「美しさって、諸刃の刃ナノであった。 水に生きる水人、陸に生きる山人ってまんまじゃん。」 (Utsukushi-sa tte, Moroha no Yaiba nano deatta. Mizu ni Ikiru Mizu no Hito, Riku ni Ikiru Yama no Hito tte Manma jan.)
“Beauty Is a Double-Edged Sword. Water People Living in Water and Mountain People Living in Mountains Really Are Just That.”

Our second episode of Centaur no Nayami continues to examine race relations through a cute monster slice-of-life, but cuts more to the core of how characters within the universe make sense of interacting with races outside of their inner circle. Much of this comes from the second half of the episode, which has the main three girls interact with waterfolk, starting with a flashback towards a visit to a mermaid school. Its interesting to see how out in the open the mountainfolk and waterfolk classes are about exploring each other’s differences.

Rather than being overly weighed down by the expectations to stay proper and modest about racial differences, this episode looks at how the deeper curiosity of teenagers conflicts with the law of the land. Administrators and the student council president of the waterfolk school are going with the program by trying to settle the students down and kept the floor shallow enough for the mountainfolk to walk on, but the student body of the academy are as weirded out and morbidly curious about the mountainfolk as they are. For a world where monster people are common, the features of each are exoticized by one another with Himeno’s body and legs being the subject of heavy fascination with waterfolk. This is shown through the mermen ogling her thiccness, but also through what waterfolk aspire to be if they could walk. One commercial sells prosthetic legs that resemble a four-legged centaur body geared towards waterfolk. While the push for equality made such a mechanism possible, it also creates an issue of whether this could be offensive to centaurs, who have their own fair share of issues with their body image as a result of their horse bodies. Even though we’re talking about mythological creatures, it gives me the vibe of what appropriation in Western context would be like. Is it acceptable to fixate on the activities and body parts of a perceived race, or does it come off like mockery? Do mermaids wanna be a centaur, but not really wanna be a centaur? It makes me curious about what the history behind centaur and waterfolk were like because of how the prosthetic centaur legs and Himeno are the subject of desire for waterfolk.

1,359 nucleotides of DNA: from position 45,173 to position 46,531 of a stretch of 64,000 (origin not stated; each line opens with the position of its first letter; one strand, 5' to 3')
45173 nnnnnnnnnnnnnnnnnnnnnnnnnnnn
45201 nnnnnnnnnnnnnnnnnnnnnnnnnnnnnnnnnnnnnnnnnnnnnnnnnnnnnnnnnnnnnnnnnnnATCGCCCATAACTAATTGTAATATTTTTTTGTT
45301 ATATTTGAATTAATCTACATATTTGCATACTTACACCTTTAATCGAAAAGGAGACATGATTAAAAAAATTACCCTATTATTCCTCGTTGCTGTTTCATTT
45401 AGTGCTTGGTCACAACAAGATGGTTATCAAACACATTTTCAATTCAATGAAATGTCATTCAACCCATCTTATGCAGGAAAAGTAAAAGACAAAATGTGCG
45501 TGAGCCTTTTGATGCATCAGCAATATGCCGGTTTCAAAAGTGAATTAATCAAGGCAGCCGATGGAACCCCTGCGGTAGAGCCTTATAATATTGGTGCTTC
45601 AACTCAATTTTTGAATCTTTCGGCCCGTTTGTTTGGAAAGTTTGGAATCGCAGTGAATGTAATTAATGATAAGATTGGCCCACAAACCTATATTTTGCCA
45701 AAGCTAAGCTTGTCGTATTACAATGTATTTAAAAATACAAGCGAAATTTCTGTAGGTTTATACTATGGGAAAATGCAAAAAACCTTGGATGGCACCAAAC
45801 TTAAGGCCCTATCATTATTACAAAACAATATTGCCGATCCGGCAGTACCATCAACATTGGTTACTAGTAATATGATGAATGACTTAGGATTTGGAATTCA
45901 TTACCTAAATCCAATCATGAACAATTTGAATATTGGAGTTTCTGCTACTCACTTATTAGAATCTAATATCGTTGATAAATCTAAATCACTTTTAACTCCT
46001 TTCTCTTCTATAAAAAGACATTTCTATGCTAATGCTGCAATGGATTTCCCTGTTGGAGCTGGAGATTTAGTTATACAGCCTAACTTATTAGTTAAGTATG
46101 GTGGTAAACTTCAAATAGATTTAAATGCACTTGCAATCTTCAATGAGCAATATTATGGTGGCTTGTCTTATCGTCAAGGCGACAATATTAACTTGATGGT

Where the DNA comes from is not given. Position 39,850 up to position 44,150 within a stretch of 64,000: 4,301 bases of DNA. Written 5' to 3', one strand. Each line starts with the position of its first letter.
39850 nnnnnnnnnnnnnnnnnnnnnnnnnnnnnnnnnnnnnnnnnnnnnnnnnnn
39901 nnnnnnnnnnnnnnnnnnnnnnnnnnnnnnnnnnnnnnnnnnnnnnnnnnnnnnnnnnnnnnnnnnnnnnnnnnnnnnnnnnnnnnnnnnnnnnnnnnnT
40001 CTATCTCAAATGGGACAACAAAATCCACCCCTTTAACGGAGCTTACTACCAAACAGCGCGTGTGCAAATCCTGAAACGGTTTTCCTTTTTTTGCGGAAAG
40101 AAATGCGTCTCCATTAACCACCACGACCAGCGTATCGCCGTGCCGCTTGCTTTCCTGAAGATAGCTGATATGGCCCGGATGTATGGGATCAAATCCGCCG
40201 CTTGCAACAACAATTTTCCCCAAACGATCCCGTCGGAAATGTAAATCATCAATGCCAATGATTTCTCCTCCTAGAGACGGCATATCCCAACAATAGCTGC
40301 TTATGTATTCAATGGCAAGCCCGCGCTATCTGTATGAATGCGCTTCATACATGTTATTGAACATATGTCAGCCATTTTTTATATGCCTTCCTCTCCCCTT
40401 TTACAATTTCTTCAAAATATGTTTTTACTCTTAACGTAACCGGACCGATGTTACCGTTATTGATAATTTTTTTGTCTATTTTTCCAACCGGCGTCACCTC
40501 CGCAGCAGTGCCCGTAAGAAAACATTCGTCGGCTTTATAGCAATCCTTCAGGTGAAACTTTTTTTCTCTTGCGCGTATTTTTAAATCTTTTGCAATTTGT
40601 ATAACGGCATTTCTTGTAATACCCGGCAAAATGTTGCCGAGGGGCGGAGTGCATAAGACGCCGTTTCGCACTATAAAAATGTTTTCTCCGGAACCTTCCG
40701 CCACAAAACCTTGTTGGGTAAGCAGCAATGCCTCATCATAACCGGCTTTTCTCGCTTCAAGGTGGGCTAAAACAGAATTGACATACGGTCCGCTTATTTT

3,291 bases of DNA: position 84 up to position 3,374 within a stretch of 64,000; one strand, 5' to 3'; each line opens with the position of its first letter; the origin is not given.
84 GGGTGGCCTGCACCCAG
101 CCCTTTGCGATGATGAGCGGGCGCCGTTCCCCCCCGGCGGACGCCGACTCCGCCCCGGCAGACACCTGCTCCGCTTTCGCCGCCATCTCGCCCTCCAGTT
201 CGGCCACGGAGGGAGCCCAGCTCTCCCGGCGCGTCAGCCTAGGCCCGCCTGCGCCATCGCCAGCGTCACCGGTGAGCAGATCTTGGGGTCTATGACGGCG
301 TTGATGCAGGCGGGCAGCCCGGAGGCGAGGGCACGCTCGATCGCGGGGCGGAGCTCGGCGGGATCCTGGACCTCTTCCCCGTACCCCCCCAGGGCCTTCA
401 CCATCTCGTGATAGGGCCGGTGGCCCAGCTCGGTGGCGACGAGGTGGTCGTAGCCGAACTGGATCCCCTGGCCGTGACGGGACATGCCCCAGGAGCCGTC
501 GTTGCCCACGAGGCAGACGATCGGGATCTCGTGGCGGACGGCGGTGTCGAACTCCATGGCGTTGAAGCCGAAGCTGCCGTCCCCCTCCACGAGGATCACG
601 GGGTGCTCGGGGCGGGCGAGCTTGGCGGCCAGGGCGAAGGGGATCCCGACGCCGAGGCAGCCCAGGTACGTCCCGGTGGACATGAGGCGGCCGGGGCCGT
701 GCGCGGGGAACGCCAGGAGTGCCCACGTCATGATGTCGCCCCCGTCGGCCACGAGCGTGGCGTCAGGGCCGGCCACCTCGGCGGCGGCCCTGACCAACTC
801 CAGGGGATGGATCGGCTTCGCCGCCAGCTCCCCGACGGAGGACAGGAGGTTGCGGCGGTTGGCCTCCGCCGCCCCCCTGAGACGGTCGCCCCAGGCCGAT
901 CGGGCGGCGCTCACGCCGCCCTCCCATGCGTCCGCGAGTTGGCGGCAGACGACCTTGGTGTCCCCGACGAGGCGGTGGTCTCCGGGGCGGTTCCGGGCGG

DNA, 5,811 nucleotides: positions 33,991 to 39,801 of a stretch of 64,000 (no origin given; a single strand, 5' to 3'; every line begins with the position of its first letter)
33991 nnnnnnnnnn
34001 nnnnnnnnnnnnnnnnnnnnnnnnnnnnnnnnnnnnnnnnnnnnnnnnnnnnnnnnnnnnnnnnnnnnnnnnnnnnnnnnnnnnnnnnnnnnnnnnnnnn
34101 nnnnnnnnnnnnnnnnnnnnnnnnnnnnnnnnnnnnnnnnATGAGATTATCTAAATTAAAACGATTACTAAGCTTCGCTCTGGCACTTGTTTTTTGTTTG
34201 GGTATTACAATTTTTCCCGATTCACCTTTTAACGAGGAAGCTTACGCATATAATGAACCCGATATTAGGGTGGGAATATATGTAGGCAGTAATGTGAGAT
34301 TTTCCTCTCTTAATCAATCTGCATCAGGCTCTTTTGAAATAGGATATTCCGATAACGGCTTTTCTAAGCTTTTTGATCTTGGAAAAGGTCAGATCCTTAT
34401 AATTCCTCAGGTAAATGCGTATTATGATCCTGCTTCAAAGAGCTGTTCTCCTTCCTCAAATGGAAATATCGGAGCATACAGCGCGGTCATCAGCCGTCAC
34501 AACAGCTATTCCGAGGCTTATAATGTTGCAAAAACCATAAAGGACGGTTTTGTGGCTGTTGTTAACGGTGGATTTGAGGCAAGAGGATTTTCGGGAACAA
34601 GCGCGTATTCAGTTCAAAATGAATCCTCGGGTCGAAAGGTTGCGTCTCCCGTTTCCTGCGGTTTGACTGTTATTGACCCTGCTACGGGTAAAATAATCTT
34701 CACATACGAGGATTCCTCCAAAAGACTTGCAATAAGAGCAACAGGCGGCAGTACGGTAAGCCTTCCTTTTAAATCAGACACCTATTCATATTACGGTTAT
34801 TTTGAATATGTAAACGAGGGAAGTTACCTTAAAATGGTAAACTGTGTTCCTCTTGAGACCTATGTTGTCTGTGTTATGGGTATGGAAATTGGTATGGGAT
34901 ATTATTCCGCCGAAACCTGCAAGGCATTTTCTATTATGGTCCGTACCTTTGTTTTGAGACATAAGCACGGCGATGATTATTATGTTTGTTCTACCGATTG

Similarly, the last quarter of the episode follows an interspecies couple as a mermaid contends with wanting these legs. This, along with other scenes in this episode shed light on how despite racial equality, there is still open tension between inclusivity and the differences among races. The fashion magazine segment opens up about how the demand for centaur models has been short enough so for Himeno to be considered one of the few centaur models they’ve had, and the uphill battle it took to get a snake model in the magazine for the snake people demographic. With the interspecies couple, a group of schoolgirls judge the boy who is able to walk for his standards in choosing to date a mermaid. Additionally, there is underlying tension in a moment in the winter when Himeno’s friends use her horse body as a source of warmth after seeing Akechi use Manami’s wings to keep herself warm. It’s neat how much of the tension in the series comes from what’s on the surface; where instead of making everything outwardly racist, a lot of the dicier subjects of race in the series are approached through the context of what characters discuss or interact with. Where world-building isn’t coming along through heavy backstory, but through how these races behave around each other, and why standards in society still have a way of making people feel different even with the push to be the same.

A few side notes: Some of the magazines on the rack are easy to recognize. In particular, there are two Esquire magazines, one with John Malkovich on the cover, and one with Will Smith that they drew cat ears on. There’s also a Vogue magazine, but I didn’t recognize the blonde actress. Additionally, I loved seeing Akechi get some attention this time around. We establish that she’s a playful flirt towards most of the characters, but has a tightly-knit relationship with her girlfriend Inukai. Seeing the two work together to give Nozomi a cosplay makeover or hide behind Manami’s wings was a great way of giving us a general idea on how they interact as a couple.